The Qeeen of Fairies lying adeep..

BOTTOM ,
RE we all met ?
Quin. Pat, pat

.
venient place for our rehearfal. This green plot shall
be our stage, this hauthorn-brake our tyring house, and
we will do it in action, as we will do it before the Duke.

Bot. Peter Quince,

Quin. What say'st thou, bully Bottom ?
Bot. There are things in this comedy of Pyramus and
Thisy, that will never please. First, Pyramus must

draw

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Star. I believe,
Il is done.

abide. How answer

aw a sword to kill himself, which the Ladies cannot

you that?
Snout. By’rlaken, a parlous fear?

we must leave the killing out, where Bot. Not a whit, I have a device to make all well; sarite me a prologue, and let the prologue seem to say, te will do no harm with our Twords, and that Pyramus is not kill'd indeed ; and for more better assurance tell them, that I Pyramus am not Pyramus, but Bottom the weaver ; this will put them out of fear.

Quin. Well, we will have such a prologue, and is Mall be written in eight and six.

Bot. No, make it two more ; let it be written in eight and eight.

Snout. will not the Ladies be afraid of the lion ? Star. I fear it, I promise you. Lot. Mafters, you ought to consider with yourselves; to bring in, God shield us, a lion among Ladies, is a most dreadful thing; for there is not a more fearful wild-fowl than your lion · living; and we ought to

Enout. Therefore another prologue must tell, he is not a lion.

Bit. Nay, you must name his name, and half his face must be seen through the lion's neck; and he himlelf muft speak through, saying thus, or to the fame defect; Ladies, or fair Ladies, I would wish you, or I would:. request you, or I would intreat you, not to fear, not to tremble; my life. for yours ; if you think, I come hither as a lion, it were picy of my life; no, I am nosuch thing, I am a man as other men are; and there, indeed, let himn name his name, and tell them plainly ho is Snug the joiner.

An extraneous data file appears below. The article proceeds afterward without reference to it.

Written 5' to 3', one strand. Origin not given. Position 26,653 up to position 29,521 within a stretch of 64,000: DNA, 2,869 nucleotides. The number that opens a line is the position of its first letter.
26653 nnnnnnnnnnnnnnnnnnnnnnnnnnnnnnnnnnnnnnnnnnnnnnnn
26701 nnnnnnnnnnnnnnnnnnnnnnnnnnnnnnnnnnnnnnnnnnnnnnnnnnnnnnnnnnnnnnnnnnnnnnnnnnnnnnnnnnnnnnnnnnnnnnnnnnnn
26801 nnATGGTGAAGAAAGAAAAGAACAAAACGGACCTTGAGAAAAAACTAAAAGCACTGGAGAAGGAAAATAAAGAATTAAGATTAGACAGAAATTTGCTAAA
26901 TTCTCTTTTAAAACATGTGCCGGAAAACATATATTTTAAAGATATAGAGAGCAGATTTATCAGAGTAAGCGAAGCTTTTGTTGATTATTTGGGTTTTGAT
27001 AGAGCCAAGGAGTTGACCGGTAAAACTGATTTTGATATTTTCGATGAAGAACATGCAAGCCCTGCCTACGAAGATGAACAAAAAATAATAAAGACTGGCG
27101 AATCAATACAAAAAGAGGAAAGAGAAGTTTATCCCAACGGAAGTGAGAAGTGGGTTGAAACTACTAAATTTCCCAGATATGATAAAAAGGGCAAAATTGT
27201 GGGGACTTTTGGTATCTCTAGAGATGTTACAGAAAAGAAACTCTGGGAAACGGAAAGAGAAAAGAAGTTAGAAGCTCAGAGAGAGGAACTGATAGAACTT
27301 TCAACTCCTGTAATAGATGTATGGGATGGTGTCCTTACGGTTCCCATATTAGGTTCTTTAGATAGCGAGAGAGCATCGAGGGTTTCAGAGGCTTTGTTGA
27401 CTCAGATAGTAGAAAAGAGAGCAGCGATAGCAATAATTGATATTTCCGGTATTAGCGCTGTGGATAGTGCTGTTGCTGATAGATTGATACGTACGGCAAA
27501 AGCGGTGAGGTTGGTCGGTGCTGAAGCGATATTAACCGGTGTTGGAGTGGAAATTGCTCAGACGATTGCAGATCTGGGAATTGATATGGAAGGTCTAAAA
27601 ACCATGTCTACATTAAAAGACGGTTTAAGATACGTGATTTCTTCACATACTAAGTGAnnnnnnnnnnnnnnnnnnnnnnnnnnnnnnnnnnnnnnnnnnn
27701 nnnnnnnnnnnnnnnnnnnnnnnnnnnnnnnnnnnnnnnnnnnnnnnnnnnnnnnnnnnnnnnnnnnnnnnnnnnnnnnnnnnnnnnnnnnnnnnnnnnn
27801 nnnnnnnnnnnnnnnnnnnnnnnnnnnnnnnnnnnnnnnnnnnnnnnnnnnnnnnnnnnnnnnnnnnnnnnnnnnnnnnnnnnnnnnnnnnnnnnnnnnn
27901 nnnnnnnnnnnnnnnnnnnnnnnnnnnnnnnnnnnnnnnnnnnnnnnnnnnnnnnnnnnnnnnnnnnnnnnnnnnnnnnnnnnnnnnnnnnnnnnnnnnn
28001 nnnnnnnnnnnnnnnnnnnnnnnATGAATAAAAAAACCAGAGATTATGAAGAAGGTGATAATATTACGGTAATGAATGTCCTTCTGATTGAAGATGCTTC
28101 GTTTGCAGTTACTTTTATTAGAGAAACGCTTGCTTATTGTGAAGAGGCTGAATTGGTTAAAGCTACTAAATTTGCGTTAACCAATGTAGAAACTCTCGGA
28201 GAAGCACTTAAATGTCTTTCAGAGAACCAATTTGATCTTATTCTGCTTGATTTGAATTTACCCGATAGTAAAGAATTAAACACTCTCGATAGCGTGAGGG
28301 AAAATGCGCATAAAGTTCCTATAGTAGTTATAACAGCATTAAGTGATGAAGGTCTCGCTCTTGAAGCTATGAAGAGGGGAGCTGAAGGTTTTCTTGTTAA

Quin. Well, it shall be fo'; but there is two hard things, that is, to bring the moon-light into a chamber; for, you know, Pyramus and Thisby met by moon

Snug.Doth the moon shine that night we play our play?

Bot. A kalendar, a kalendar! look in the almanack; ind out moon-shine, find out moon-fhine.

Quir .

look to it.

light.

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Or as the hereges, that men do leave,
Are hated molt of those they did deceive.;.
So chou, my surfeit and my heresy,
Of all be hated, but the most of me!
And all my pow'rs address your love and might
To honour Helen, and to be her knight.

[Exit.
Her. Help me, Lyfander, help me! do thy best
To pluck this crawling serpent from my breaft:
Ay me, for pity, what a dream was here?
Lyfander, look, how I do quake with fear;: